Henry Homesteader 9mm with Glock mags.
If you want simple and reliable, the Henry Homesteader is a great gun. Glock magwells are available. [Photo: Jason Mosher]
First, it’s more accurate than the M1-9. Second, it doesn’t have as much plastic on it as the M1-9 does. Just a little more metal and Chiappa could have made this a much better gun. My third reason is the lack of a bolt lock (last-round hold open) on the M1-9. It’s not the end of the world that it doesn’t have one, but why not add it? If those changes were made and it accepted Glock mags, I would be willing to pay a little more for it.

Does the Henry Homesteader win?

I think the Homesteader is a better gun overall, but that doesn’t mean I don’t like the Chiappa M1-9. For the price, it’s not a bad gun, and it’s fun to shoot. There haven’t been any more cycling issues with it, but they could have designed a few things better. Both guns require some tools and more time to field strip than most modern guns, but it is easier to clean the Homesteader.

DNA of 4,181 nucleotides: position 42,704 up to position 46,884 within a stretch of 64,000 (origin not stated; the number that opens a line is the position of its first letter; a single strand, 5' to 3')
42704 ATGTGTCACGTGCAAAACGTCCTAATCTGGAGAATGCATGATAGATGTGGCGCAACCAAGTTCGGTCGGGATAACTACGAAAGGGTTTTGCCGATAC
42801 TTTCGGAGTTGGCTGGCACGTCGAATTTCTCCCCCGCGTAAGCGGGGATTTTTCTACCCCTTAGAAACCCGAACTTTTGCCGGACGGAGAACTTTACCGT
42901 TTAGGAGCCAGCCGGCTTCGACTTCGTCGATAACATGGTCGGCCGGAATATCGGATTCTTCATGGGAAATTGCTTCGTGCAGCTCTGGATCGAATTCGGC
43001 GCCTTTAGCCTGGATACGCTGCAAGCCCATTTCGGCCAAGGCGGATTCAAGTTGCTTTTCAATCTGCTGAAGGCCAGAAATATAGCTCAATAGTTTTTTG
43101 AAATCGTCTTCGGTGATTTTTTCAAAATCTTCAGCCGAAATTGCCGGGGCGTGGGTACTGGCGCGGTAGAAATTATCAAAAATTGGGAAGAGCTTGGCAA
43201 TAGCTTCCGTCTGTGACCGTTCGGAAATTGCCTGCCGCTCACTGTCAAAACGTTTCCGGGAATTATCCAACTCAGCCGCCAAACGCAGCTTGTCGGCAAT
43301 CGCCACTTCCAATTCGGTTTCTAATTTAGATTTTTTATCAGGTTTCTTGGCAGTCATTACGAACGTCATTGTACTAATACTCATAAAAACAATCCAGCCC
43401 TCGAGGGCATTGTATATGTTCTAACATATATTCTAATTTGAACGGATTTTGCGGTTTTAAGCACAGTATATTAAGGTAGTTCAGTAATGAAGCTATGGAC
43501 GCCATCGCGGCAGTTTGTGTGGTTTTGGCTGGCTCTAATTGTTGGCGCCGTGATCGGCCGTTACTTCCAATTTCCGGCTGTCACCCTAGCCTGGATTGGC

It comes down to the price you want to pay and the style of gun you like most. Spending a little more for a better rifle sounds reasonable, but that’s a rabbit hole that will never end. If you don’t draw the line somewhere, you will end up buying a $5,000 rifle. With the M1-9, you get the cool classic gun, and with the Homesteader, you get a little better quality at a higher price.

Sheriff Jason Mosher is a law enforcement generalist instructor as well as a firearms and tactical weapons trainer. Jason graduated from the FBI-LEEDA (Law Enforcement Executive Development Association) and serves as a Sheriff for his day job. When he’s not working, he’s on the range, eating steak, or watching Yellowstone.